What to make of ‘The Islanders’

If you go into Christopher Priest’s The Islanders expecting a normal novel – straight-forward narrative, three-act story, etc. – you’re not doing yourself any favors. Because normal doesn’t even vacation near the Dream Archipelago.

What The Islanders is, in part, is what it the “author’s” forward says it is: An attempt to catalogue some of the endless islands found in the Dream Archipelago. Many of the entries are what you’d expect to read in any travel magazine, a rather simple explanation of climate, attractions, when to visit, etc. Some are first-person accounts of time spent on that particular island. There are odder entries as well, such as a police transcript.

What it evolves into are numerous things. We get a history behind the history of many artists and public figures, as well as key events of great political and human rights importance. We get accounts of military atrocities, mystical happenings and ecological anomalies. And, despite our author’s protestations of what an ideal and wonderful place the Dream Archipelago is, the curtain is lifted to find its inhabitants are also just as vain, mean, confused and opportunistic as anyone anywhere.

I feel like I’m underselling this, and I shouldn’t be. Priest tells some interesting, intimate tales, while taking full advantage of the vast scope of his fictional project to do it. The Islanders has its own, unique brilliance. It’s just not a brilliance that’s easy to explain.

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5 thoughts on “What to make of ‘The Islanders’

  1. Joachim Boaz says:

    “normal novel – straight-forward narrative, three-act story” — you mean, a normal SF/F novel? Because, this is not unusual for literature.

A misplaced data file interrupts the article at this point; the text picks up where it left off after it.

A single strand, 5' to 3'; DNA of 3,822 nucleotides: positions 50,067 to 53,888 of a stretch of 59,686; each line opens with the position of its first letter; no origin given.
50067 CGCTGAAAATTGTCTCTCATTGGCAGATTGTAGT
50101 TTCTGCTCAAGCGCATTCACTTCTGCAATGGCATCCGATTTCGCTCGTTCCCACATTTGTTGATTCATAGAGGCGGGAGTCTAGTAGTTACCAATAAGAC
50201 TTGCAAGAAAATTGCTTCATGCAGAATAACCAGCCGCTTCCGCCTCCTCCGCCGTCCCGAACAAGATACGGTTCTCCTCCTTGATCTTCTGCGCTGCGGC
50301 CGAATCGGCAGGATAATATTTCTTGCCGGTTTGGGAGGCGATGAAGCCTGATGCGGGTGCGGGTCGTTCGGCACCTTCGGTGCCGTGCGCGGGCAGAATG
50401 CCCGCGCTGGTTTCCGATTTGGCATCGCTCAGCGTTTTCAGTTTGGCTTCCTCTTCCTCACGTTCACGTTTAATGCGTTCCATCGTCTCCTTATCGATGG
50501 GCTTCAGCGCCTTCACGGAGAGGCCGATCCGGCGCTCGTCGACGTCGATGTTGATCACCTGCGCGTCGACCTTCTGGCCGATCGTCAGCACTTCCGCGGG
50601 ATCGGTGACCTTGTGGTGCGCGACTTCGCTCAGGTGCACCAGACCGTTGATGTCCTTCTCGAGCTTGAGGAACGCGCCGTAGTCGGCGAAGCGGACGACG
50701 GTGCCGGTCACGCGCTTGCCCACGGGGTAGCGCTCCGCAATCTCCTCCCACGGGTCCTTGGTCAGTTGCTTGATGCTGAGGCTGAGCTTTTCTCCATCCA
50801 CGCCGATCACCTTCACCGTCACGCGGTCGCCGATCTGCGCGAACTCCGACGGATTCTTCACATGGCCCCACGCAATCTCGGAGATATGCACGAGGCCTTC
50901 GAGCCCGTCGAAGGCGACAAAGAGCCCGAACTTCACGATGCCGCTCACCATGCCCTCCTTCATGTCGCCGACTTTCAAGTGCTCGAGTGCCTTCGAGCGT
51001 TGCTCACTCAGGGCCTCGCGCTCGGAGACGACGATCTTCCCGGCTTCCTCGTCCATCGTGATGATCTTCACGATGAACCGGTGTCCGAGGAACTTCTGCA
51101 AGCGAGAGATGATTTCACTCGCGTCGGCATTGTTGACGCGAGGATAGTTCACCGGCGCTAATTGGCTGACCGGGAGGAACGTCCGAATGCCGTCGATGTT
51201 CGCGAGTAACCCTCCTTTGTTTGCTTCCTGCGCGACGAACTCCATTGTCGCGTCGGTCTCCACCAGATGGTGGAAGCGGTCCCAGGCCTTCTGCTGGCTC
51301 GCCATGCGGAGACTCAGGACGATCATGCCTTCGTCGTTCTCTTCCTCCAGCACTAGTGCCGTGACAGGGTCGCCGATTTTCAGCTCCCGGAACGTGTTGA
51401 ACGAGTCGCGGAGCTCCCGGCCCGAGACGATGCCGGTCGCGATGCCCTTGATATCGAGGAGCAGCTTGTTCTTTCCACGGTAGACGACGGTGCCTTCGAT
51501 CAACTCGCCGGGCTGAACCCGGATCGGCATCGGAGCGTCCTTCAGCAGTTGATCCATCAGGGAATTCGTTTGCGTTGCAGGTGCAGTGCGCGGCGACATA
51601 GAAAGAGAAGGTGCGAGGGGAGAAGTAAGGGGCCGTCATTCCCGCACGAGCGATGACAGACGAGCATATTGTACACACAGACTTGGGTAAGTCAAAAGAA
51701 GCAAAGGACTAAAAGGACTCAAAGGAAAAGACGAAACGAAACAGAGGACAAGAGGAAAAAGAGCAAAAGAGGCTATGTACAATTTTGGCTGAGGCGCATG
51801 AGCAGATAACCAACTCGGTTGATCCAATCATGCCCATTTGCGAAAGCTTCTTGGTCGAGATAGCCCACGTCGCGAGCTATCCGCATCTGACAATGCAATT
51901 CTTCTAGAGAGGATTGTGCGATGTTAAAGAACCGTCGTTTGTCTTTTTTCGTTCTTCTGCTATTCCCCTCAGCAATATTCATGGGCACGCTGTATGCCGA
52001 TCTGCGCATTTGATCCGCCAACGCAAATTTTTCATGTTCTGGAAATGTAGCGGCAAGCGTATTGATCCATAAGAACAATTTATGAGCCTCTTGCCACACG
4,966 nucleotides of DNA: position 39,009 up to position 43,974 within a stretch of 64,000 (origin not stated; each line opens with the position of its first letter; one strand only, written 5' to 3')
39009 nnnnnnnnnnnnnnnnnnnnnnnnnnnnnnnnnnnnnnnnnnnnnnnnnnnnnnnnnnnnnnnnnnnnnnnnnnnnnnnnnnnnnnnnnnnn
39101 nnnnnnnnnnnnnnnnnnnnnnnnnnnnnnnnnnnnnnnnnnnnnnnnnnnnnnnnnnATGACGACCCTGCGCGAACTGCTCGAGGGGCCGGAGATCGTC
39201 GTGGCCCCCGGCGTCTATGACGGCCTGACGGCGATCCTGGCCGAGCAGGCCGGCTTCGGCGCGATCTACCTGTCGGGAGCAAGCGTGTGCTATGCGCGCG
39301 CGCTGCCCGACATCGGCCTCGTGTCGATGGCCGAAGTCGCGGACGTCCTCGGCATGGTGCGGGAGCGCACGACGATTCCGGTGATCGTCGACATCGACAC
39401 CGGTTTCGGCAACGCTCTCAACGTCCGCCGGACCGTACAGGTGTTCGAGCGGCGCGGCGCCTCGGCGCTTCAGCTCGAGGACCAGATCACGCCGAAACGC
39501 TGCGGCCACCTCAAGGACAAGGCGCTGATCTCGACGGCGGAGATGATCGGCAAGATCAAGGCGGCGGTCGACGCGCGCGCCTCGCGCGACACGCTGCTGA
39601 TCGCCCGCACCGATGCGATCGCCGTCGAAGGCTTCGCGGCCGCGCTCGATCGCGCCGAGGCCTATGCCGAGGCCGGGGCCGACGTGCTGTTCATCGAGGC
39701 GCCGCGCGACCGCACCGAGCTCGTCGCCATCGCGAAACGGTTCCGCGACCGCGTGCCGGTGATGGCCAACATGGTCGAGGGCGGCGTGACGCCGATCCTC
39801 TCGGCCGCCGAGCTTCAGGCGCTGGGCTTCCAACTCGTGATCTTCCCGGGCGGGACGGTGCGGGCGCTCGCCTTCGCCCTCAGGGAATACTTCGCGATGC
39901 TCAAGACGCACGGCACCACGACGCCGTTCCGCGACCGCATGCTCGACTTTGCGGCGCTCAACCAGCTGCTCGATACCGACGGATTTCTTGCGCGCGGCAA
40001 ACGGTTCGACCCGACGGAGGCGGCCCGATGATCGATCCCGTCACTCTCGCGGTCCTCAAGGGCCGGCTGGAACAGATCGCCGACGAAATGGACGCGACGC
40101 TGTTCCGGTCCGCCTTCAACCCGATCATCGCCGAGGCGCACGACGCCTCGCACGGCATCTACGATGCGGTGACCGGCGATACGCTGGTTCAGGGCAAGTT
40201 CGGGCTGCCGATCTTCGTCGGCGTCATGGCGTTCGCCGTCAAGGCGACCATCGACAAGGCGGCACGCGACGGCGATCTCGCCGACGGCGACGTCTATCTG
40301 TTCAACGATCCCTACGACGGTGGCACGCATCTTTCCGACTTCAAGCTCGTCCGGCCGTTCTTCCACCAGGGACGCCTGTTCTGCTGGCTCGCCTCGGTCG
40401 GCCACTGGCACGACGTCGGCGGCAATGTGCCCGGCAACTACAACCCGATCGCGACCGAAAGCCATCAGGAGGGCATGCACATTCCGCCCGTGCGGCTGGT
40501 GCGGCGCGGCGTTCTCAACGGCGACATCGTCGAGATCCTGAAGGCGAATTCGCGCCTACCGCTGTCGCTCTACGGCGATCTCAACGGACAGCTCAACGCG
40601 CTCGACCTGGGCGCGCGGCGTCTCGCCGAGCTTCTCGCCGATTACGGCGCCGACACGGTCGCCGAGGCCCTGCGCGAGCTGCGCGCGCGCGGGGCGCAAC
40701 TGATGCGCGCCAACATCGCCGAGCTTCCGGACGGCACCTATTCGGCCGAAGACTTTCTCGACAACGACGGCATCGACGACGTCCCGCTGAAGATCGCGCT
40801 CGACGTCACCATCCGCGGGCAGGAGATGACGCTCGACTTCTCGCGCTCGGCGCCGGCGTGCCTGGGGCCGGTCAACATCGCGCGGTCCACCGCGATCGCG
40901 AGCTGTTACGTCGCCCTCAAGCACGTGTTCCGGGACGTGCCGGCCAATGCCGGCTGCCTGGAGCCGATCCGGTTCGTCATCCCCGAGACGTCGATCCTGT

Yeah, the Dream Archipelago “landscape” has couched many of his short stories and novels for decades.

    • adamlaredo says:

      The bulk of English literature/drama, including sci-fi, follows the traditional three-act structure. There’s no rule requiring that, but it’s the truth. My point was that, if you picked up “The Islanders” expecting that sort of structure, that’s not what you’d be getting, which, I think, is a fair warning to the general reading public, which is probably more accustomed to works by Stephen King, John Grisham, Stephanie Meyer and the like than they are, say, a James Joyce. I guess I’m not sure what the point of your comment was without more context.

      • Joachim Boaz says:

        Hmm, I guess I read more experimental works which do not always adhere to such formulae….

      • Joachim Boaz says:

        But yes, it is a fair warning! 🙂

      • adamlaredo says:

        I also enjoy authors that don’t care to adhere to that tried-and-true formula, which is part of what I enjoyed about “The Islanders.” I picked it up knowing nothing about Priest or the book, other than what I read on the back cover. It was a pleasant surprise for me, but when I think of some other avid readers I know (for example, my mom), I know they’d either not finish or not be fan. Like you said, it was “fair warning” for those readers. Thanks for the comments.

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